NBA season preview: Can Hornets make playoffs without Kidd-Gilchrist?

There’s a chance that the most impactful news concerning the 2015-16 Charlotte Hornets’ playoff hopes is already in the rearview mirror. When starting forward Michael Kidd-Gilchrist suffered a torn labrum in his right shoulder in a preseason clash with the Orlando Magic, the Hornets immediately lost one of the NBA’s brightest under-25 standouts in the league.

Kidd-Gilchrist undergoing season-ending surgery not only affects the Hornets’ starting rotation, but calls into question their identity under coach Steve Clifford. Charlotte is a defensive-minded franchise, and if the team’s best wing defender — and arguably its best player — is out of commission, can that strength still carry it back to the playoffs? How the Hornets address Kidd-Gilchrist’s absence, their shooting issues and find ways to make a variety of new pieces fit will determine their standing in a down, but improving Eastern Conference.

Lance Stephenson, Gerald Henderson, Noah Vonleh, Mo Williams and Bismarck Biyombo are gone. In their place, the team brought in Nic Batum, Jeremy Lamb, Jeremy Lin, Spencer Hawes and Tyler Hansbrough, plus first-round draft pick Frank Kaminsky. Stephenson was the primary problem for the league’s worst perimeter shooting team last season, but he’s now in Los Angeles and Clifford has spoken openly how he’s hoping the new additions can help provide some sort of 3-point threat.

The reality of the matter is that, on paper, the East looks more formidable, and if the Hornets can not balance the Kidd-Gilchrist injury with improved offensive efficiency then they are destined to miss the playoffs for the 10th time in 12 seasons.

Nic Batum became a consistent contributor with the Portland Trail Blazers, overshadowed by the Damian Lillard-LaMarcus Aldridge duo but a more-than-capable starting option. Approaching his 27th birthday, the 6-foot-8 forward is on the verge of free agency after posting seven consecutive quality seasons (three-plus win shares). The Hornets acquired Batum in a June trade for Henderson and Vonleh, and he’ll now occupy an even bigger role given this team’s needs.

Batum battled a nagging wrist injury and went through an offensive slump last season, particularly in the shooting department, but he should be an upgrade offensively from Stephenson and he has the ability to do just about everything on the floor well. He’s a 36.3 percent outside shooter, solid rebounder and just posted his career’s best defensive rating.

Setting aside last season’s injury setbacks, Batum averaged 13 points and 5.4 rebounds at a 15.9 PER in the previous five seasons — similar numbers to the likes of Denver’s Danillo Gallinari over that stretch. He’s a bona fide NBA starter. Can he, along with Lamb and P.J. Hairston, add a different dimension to the perimeter while maintaining a sufficient balance on defense?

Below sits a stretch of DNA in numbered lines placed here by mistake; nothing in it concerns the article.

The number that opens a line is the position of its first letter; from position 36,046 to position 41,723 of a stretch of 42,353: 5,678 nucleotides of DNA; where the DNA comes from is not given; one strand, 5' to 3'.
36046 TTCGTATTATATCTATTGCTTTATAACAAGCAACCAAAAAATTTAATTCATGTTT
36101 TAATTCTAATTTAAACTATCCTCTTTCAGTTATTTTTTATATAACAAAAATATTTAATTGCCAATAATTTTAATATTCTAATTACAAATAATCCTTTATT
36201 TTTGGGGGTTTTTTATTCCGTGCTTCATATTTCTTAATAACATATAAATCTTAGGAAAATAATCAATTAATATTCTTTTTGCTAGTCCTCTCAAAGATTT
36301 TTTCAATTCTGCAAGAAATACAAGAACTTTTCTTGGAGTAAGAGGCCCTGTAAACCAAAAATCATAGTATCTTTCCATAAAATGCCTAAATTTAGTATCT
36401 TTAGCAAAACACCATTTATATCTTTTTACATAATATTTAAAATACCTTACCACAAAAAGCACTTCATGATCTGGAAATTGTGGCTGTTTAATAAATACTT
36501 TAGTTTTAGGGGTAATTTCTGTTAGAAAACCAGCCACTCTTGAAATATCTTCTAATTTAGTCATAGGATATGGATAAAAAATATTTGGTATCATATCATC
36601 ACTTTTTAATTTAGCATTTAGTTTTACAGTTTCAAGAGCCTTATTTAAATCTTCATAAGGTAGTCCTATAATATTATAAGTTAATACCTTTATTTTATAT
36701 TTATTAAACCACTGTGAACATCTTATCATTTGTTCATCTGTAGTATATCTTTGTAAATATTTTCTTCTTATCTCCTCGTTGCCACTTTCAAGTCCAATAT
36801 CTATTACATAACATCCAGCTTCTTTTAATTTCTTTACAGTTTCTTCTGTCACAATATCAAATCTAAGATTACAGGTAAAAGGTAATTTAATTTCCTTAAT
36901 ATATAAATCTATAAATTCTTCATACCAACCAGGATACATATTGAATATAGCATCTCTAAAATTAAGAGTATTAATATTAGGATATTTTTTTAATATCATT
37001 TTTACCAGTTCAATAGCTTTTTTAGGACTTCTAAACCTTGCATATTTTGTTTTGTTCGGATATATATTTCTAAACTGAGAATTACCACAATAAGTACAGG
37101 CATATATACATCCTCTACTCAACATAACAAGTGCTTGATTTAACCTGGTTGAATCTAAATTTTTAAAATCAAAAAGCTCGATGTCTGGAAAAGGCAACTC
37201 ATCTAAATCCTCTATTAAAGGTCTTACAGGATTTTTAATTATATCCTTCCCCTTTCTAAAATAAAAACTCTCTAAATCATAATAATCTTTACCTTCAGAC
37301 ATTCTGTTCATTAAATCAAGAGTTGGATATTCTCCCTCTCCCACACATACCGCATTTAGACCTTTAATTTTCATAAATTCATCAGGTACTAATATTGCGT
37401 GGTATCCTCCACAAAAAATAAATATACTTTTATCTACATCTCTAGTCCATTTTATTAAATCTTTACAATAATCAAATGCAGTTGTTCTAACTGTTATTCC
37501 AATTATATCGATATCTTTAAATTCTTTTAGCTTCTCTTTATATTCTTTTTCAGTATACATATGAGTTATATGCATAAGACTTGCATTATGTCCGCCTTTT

If Batum is healthy and playing up to his potential, he could be the Hornets’ best player this season.

The Hornets made the (highly controversial) decision to pass on home-state product Justise Winslow, the hyper-athletic Duke wing who dominated the NCAA Tournament, to draft Kaminsky, the versatile Wisconsin 7-footer with the ability to stretch the floor. Kaminsky enjoyed a decent Summer League and preseason, capping it off with a 19-point effort against Indiana, but where he fits into the frontcourt rotation remains to be seen.

The Hornets feature Jefferson, the team’s highest-paid player one season removed from a third-team All-NBA nod, Cody Zeller, Marvin Williams, Tyler Hansbrough and Spencer Hawes. That isn’t an insurmountable depth chart if Kaminsky can avoid the rookie wall, and his playing time will likely rely, first and foremost, on how well he picks up Clifford’s defensive rotations and principles.

Kaminsky can add a dimension to this frontcourt that was lost when Josh McRoberts left in free agency. Now it’s a matter of catching up to speed. As with many rookies, that could take time.

5.9: Al Jefferson’s turnover percentage was the second-best mark in the NBA behind Anthony Morrow, a spot-up shooter who does not have to deal with constant double-teams in the post. In fact, thanks to Jefferson and point guard Kemba Walker, the Hornets finished with best turnover rate in NBA (11.2), directly ahead of three playoff teams in the Clippers, Mavericks and Raptors.

31.8: The Hornets’ shooting woes are well-documented. Their 31.8 3-point percentage not only ranked dead last in the NBA, but it was a 33-point drop from the 2013-14 season.

79.3: Defensive rebounding has become Clifford’s calling card: The Hornets have led the league in defensive rebounding rate in each of the past two seasons.

… the Hornets can off-set their pending drop-off defensively with dramatic offensive improvement.

It’s not just the Kidd-Gilchrist injury, either. Biyombo was a high-quality backup rim protector and, other than Batum, the team wasn’t exactly concerned with adding defensive help in the offseason. Clifford has proven more than capable of coaching quality defense, though, so the question is if the team can take leaps forward with additional shooting, Stephenson’s departure and a more versatile frontcourt.

With the way this team is built, if it shoots anywhere close to last season’s paltry marks, it’s not going anywhere. Walker and Jefferson are still the twin engines that this team relies on, but career years out of the likes of Batum, Zeller and/or Lamb might be necessary.

Until that happens, there’s room for skepticism as other East teams like the Heat, Magic and Pacers — teams that joined the Hornets outside of the playoff picture last season — return to full health and look to take significant steps forward. It’s an uphill battle at this point.

PREDICTION: 36-46, Miss Playoffs